January 2012 - Afghanistan
Global Newsletter – January 2012 (Afghanistan)
Jamila, can you tell us something about how the Community Learning Centre is contributing to peace in Afghanistan?
In my point of view, the fact that it has been three years now that we have been educating more than hundred women in the center is already a huge achievement towards a more peaceful coexistence. As you know, these women have had many problems in their lives previously – for example with their husbands and other family members who prevented them from studying, but also because they did not know about their rights. The formation of the centre has not only enabled these women to become literate, but has also fostered better, more peaceful relations with their families and the communities. Through the several meetings and discussions the RET has held with their families, the tensions between the family members have decreased and the male family members have come to understand the importance of their women being educated. They now send them to the centre without problems and restrictions. In addition to fostering more equal and peaceful relations among family members and the community, the centre has recently started to implement peace education, complementing the more “classical” subjects such as numeracy, literacy or computer. Finally, the centre has multiple community activities, helping to spread peace in the community and the society at large.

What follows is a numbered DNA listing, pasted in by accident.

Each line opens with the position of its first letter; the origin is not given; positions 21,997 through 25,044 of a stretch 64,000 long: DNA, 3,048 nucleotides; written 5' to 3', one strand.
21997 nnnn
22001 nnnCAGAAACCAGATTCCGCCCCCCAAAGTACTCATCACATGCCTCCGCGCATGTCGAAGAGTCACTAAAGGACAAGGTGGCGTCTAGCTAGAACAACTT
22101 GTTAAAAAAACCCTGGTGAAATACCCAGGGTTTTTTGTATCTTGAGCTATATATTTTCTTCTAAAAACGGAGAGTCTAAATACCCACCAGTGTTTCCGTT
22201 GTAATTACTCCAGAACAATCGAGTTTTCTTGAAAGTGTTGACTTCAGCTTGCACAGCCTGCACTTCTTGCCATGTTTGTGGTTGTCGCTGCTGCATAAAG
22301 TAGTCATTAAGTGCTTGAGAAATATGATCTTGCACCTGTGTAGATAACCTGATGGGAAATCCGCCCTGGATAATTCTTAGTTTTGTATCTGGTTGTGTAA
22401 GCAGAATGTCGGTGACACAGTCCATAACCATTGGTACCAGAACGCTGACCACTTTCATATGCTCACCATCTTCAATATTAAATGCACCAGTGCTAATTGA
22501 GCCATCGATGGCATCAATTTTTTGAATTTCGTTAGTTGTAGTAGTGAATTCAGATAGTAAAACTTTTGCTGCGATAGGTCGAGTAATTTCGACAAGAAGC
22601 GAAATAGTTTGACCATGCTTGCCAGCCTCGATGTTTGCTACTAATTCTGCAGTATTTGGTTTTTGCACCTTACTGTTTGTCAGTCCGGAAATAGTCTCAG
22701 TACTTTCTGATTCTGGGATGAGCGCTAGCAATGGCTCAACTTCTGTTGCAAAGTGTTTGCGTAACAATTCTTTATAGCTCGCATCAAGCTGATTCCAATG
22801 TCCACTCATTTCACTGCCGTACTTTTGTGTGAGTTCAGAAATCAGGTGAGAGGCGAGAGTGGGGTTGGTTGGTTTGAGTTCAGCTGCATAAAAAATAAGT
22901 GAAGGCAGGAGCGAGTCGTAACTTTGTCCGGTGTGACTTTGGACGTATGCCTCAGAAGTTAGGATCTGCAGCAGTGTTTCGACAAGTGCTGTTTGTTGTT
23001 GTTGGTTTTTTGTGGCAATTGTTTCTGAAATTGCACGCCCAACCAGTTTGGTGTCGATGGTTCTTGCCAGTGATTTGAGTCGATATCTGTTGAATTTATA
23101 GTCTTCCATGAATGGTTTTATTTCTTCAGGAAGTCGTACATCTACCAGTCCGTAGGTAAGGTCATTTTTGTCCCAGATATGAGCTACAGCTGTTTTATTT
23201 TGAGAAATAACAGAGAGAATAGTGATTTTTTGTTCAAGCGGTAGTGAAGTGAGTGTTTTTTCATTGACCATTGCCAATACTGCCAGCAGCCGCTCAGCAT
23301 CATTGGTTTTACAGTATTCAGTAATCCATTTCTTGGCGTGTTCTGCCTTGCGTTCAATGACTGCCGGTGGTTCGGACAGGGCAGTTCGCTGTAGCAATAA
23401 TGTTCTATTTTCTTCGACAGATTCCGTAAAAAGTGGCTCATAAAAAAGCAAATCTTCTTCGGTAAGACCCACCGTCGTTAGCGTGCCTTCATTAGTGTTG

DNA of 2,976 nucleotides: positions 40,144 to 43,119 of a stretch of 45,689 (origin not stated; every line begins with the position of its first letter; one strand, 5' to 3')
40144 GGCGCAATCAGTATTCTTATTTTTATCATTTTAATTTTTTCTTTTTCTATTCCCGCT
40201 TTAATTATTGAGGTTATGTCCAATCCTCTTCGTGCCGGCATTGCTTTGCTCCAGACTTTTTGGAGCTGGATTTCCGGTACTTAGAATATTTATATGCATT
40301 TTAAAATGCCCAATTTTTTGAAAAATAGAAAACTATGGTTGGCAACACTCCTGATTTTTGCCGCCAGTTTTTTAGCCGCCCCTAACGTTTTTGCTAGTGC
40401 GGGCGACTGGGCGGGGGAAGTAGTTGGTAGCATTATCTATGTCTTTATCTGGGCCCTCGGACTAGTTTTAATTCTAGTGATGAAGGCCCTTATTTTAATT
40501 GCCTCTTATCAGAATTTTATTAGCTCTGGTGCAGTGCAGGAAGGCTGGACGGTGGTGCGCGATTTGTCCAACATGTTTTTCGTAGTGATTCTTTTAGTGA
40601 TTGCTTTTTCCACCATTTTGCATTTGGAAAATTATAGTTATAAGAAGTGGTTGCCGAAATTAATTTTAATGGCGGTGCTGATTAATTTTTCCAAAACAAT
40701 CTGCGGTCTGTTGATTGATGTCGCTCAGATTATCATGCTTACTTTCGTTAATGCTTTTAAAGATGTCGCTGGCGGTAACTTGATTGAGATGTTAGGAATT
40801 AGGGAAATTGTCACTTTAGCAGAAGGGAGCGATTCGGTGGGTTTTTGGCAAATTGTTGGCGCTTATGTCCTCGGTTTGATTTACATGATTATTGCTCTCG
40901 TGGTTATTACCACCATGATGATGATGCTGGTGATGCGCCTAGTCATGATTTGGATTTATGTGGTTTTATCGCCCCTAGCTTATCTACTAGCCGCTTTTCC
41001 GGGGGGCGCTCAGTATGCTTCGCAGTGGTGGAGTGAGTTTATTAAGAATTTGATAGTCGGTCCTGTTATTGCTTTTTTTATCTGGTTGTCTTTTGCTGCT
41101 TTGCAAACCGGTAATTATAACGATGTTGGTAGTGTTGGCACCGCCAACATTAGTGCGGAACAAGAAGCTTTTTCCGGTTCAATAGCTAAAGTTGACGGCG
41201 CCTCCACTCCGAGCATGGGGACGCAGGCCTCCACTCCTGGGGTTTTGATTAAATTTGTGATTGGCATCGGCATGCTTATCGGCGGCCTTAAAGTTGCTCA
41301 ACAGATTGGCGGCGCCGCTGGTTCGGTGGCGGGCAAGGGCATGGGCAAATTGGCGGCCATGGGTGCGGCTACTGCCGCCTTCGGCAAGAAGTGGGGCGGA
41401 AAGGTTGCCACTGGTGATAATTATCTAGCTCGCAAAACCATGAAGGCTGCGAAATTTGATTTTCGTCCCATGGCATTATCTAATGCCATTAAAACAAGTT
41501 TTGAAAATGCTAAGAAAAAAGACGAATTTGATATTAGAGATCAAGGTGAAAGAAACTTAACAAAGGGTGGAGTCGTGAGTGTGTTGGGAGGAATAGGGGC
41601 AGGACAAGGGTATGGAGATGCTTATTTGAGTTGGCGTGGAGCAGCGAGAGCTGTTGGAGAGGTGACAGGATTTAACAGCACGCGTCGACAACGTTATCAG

Are there other reasons why you think that the Community Learning Centre is important?
As you know, most of the illiterate population in Afghanistan is women. There is no possibility for adult or “over-aged” women to study in the official schools of the Ministry of Education. So, such Community Learning Centres are urgently needed and the presence of such a centre is crucial. As already said, apart from providing these “over-aged” women the possibility to take up studies again, the centre is important to protect and promote the rights of the women and prevent violence against them. At a more personal level, the centre allows the women to make friends and share their feelings and problems with each other. From a pragmatic point of view, their female teachers who are specifically trained by the RET, help to establish amongst their female students enough of a foundation to solve their economical problems.
How do you feel about working in the Community Learning Centre?
I feel very happy and proud that I work in this centre through which I can help these women who had been away from education for years and years throughout the war and conflict. It is a very good feeling to see them and their life situation improving day by day and also to feel that I am contributing every day to peace in Afghanistan. We have a proverb in Afghanistan “drop by drop, a river is formed”. This is how I see the achievements of the centre and my work in the center. Step by step, we are bringing about lasting changes. I am grateful to the RET for all its support”.